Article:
When we applied for a CCI service dog, for my daughter, Johanna, I was worried that they might not give us one because we had a history of being really bad dog owners. The first three dogs we owned ran away and two of them got hit by cars. The other one watched me go into labor with my fourth child and decided she had enough. She took off to find another home, probably one with no kids.
The application process helped me to let go of the guilt I felt about being such a terrible dog owner. The trainer assured me that the service dog would be well-trained, and I would also be trained to handle it at home and in the public. Over these past 10 years, CCI has really helped me to understand that a well trained dog is a secure and well-behaved dog. After two years in the program, we began raising puppies for CCI as well and learned so much more about the joys of responsible pet ownership. Now we have three very well trained dogs living in our home.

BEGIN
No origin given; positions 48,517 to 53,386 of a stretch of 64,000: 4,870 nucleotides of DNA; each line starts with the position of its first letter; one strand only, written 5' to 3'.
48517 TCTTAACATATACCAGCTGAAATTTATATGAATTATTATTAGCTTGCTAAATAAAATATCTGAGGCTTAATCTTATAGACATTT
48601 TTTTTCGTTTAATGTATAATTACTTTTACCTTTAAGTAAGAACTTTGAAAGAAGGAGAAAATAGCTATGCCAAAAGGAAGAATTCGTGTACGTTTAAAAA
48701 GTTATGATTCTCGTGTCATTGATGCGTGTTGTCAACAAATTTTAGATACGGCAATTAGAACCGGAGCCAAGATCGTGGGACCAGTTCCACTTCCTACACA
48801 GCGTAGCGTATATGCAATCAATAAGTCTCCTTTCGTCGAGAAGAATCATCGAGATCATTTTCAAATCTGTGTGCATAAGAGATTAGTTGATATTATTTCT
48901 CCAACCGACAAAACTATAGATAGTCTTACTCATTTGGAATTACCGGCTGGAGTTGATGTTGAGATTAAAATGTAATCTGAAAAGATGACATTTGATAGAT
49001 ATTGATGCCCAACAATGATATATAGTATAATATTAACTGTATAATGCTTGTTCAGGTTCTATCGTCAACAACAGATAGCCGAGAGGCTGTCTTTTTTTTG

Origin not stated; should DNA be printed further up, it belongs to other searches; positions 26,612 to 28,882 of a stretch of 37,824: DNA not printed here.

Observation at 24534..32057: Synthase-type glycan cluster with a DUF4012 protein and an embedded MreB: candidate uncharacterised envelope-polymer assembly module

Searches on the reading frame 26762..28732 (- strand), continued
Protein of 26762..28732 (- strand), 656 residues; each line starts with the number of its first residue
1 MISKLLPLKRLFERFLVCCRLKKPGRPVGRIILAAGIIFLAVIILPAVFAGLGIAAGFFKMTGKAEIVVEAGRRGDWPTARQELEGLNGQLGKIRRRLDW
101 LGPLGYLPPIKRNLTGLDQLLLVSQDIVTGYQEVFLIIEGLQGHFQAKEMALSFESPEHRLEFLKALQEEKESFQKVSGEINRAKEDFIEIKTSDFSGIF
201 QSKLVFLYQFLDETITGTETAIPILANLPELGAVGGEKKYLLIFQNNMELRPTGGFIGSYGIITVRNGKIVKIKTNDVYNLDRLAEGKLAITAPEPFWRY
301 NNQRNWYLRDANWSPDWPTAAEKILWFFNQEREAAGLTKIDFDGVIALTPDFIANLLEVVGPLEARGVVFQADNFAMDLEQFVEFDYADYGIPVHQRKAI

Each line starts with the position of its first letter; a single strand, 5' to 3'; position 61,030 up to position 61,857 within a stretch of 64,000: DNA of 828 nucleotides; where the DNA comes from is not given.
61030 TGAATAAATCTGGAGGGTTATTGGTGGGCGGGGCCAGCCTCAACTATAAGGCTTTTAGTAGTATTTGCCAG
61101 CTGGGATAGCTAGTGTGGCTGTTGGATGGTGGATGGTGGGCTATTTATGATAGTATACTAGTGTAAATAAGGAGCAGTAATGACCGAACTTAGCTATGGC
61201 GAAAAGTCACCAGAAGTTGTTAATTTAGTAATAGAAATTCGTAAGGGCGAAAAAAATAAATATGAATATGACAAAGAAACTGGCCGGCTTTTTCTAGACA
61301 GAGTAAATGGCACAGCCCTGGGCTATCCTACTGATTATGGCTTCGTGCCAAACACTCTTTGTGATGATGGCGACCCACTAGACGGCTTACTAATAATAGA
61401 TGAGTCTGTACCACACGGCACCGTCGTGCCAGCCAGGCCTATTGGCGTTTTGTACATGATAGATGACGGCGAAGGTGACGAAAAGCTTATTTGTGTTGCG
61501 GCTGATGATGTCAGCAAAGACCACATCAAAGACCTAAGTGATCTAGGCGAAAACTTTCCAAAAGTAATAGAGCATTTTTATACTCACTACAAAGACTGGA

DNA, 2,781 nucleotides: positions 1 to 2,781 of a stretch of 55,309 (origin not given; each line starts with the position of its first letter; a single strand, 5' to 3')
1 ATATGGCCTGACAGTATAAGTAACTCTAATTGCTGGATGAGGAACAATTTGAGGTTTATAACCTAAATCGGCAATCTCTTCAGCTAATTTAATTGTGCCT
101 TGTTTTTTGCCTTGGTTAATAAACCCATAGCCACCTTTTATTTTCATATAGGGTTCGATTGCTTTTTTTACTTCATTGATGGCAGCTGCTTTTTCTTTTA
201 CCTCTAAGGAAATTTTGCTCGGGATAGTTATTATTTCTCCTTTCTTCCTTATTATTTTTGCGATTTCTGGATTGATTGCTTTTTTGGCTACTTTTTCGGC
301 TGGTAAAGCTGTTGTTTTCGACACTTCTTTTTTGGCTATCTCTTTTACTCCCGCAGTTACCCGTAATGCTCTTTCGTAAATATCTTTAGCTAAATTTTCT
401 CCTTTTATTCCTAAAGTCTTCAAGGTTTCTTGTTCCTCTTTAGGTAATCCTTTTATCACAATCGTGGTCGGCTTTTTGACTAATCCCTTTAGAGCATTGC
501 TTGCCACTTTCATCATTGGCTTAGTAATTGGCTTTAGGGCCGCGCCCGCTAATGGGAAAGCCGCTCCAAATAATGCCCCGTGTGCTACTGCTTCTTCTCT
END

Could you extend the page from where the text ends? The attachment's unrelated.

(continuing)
Although they are well-trained, the training would go right out the window if I let these dogs do whatever they want. So I am constantly reminding them and my family (especially my husband) of the boundaries. For example, we have a lot of teachers, therapists and nurses come in and out of my home on a daily basis. Even after all these years, the dogs STILL think these people have come just to visit them! Sometimes I get lazy and let them rush the door to greet people. Recently I decided I needed to retrain appropriate greetings.The two biggest offenders (140 lbs between them), are our black lab and our goofy golden. So before I answer the door, I make them get in a sit/stay position. They know they must stay until I give the command, “Release,” at which time they are free to go, possibly even to greet the person who has come into the door. One day I forgot to use the release command and 30 minutes later, I found myself wondering where the dogs went, only to realize that they were still seated at the base of stairs! I love it when they follow commands so well!